4 results for month: 04/2013


How we go about estimating casualties in Syria—Part 1

I spent the two weeks over Easter working with Patrick and Megan in San Francisco, trying to figure out a strategy of how best to estimate the number of casualties the Syrian civil war has claimed in the past two years. In January, HRDAG published a report on the number of fully identified casualties reported in the Syrian Arab Republic between March 2011 and November 2012. The number of de-duplicated records of killings for this period was 59,648, a number that is likely to be an undercount since we know that many incidences of lethal violence in conflict go unreported, and that the unreported cases are not missing at random. (more…)

Trips to and from Guatemala

HRDAG has been working with the Historic Archive of the National Police in Guatemala (hereafter, the Archive) for the past seven years.  The Archive contains a treasure trove of data recorded and kept by the Guatemalan National Police over the past century.  When the Archive was first discovered in 2005, researchers there immediately recognized both the value and fragility of the tens of millions of documents.  As a result, they reached out to HRDAG, and we reached out to volunteers at Westat to devise a plan to estimate the contents of the entire Archive as quickly as possible in case the documents were destroyed or access to them was limited.  ...

HRDAG and the Trial of José Efraín Ríos Montt

At some point in the next week, HRDAG's executive director, Patrick Ball, will be providing expert testimony in the trial of General José Efraín Ríos Montt, the de-facto president of Guatemala in 1982-1983. Gen. Ríos is being tried on charges of genocide and crimes against humanity. (His military intelligence director, Gen. Mauricio Rodríguez Sánchez is also on trial.) Patrick will testify on approximately April 15-18, 2013, and he may begin as early as this Friday, April 12. The trial opened on March 20, 2013, in the Supreme Court building in Guatemala City. According to an Open Society Justice Initiative blogpost covering the event, the ...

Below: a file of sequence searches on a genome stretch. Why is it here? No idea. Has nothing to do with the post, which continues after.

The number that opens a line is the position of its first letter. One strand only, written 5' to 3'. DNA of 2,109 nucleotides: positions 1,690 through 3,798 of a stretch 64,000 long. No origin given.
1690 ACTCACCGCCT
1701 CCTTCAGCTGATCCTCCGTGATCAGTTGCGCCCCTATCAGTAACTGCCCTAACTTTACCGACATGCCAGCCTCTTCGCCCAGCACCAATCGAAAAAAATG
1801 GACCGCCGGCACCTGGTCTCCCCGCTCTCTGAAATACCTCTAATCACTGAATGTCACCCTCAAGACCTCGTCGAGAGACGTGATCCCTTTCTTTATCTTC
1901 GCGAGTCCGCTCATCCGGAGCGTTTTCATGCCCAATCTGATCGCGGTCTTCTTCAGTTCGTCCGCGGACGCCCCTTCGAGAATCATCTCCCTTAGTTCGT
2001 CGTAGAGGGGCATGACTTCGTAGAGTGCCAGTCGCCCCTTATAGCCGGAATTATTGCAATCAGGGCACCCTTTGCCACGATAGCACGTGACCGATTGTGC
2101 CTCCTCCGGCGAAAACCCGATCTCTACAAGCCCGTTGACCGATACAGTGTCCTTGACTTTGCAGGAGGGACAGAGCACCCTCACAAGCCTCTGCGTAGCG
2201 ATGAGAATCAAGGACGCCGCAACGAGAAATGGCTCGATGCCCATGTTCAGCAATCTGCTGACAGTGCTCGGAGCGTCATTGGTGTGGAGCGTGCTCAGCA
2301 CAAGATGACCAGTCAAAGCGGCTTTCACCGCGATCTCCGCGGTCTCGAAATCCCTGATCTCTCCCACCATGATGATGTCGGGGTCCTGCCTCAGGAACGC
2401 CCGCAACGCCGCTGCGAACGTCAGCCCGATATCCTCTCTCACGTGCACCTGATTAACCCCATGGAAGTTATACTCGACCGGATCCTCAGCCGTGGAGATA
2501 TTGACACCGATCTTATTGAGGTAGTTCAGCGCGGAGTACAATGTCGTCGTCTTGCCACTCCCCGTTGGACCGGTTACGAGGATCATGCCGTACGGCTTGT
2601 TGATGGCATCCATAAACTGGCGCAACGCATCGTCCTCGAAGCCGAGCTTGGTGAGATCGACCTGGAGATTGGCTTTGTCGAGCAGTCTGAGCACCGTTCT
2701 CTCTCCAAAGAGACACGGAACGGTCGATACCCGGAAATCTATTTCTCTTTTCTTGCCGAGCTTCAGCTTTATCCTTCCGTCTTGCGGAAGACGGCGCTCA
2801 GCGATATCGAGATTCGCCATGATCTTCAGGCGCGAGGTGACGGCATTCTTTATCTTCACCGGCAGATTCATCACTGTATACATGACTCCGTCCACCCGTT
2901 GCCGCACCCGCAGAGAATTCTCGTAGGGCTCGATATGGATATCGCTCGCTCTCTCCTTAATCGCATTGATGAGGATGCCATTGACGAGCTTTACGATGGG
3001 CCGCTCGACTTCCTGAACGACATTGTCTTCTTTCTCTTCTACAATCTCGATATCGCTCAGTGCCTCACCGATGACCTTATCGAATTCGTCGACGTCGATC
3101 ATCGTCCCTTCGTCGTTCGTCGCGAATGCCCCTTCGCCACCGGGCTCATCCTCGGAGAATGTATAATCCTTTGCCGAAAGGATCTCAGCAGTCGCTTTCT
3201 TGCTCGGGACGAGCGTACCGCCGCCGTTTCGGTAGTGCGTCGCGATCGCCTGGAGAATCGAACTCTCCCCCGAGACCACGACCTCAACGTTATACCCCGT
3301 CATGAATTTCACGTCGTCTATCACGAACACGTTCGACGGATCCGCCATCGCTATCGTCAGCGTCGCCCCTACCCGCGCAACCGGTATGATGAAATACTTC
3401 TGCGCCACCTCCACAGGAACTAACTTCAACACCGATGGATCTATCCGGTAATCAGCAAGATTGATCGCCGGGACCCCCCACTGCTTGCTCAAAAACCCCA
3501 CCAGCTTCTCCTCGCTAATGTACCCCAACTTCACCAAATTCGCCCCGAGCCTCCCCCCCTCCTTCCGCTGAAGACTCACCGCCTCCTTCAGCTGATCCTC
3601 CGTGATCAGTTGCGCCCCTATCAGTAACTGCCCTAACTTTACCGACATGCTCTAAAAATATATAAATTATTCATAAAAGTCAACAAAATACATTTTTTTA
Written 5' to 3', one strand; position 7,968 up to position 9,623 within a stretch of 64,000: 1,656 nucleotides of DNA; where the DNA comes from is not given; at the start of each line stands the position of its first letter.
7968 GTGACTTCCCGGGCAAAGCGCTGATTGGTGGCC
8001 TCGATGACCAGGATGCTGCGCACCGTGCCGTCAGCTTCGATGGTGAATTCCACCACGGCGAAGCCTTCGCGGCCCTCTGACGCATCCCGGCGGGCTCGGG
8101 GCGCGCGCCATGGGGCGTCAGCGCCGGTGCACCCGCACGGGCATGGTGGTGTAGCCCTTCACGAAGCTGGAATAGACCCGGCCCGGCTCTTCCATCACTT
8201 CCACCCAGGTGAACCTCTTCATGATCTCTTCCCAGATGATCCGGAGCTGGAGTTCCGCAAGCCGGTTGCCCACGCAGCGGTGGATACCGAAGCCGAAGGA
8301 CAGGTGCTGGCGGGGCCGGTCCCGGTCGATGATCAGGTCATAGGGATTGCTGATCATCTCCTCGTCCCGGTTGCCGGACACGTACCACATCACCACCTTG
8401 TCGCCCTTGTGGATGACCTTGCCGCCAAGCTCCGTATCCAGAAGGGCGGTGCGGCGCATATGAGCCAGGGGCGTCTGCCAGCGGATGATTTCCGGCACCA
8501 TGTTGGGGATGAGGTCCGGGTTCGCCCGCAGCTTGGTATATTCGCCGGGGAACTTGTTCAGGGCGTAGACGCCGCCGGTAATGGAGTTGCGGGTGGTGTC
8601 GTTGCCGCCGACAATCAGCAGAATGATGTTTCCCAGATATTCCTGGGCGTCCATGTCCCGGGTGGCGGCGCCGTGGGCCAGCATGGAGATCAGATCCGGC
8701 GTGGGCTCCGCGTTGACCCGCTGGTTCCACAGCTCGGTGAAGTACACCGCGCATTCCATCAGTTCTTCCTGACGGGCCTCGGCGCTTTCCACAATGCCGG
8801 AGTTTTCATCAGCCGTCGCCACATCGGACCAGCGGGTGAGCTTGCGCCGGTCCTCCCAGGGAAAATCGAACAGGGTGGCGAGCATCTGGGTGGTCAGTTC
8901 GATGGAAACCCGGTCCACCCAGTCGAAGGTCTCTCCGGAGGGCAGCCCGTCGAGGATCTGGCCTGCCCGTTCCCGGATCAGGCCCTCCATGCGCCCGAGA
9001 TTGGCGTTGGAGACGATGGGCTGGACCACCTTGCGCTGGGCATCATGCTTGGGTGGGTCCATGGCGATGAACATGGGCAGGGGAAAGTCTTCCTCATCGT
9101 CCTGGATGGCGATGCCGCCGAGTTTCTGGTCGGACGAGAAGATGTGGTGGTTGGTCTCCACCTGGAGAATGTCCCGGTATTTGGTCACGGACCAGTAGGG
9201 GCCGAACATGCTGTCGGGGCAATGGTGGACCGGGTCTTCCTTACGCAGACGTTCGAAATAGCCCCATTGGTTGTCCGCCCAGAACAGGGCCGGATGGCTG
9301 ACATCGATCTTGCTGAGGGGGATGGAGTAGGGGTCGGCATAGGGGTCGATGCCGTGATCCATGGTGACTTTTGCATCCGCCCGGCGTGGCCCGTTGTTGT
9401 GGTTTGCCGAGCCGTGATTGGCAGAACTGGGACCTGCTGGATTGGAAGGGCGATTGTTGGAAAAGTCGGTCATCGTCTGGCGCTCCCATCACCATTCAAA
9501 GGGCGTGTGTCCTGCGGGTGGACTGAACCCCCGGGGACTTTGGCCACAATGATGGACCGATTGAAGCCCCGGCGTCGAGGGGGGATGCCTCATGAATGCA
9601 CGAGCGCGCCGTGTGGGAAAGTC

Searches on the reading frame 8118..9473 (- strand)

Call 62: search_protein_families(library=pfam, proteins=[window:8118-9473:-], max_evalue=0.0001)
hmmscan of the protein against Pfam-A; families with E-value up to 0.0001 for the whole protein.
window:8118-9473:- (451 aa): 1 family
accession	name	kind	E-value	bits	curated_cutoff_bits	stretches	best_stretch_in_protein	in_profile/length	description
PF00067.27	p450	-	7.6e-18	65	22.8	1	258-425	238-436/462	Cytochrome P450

Convenience Samples: What they are, and what they should (and should not) be used for

As noted on our Core Concepts page, we spend a lot of time worrying about the ways data are used to make claims about human rights violations.  This is because inaccurate statistics can damage the credibility of human rights claims.  Analyses of records of human rights violations are used to guide policy decisions, determine resource allocation for interventions, and inform transitional justice mechanisms.  It is vital that such analyses are accurate. Unfortunately, all too often these decisions are based, inappropriately, on analyses of a single convenience sample. (more…)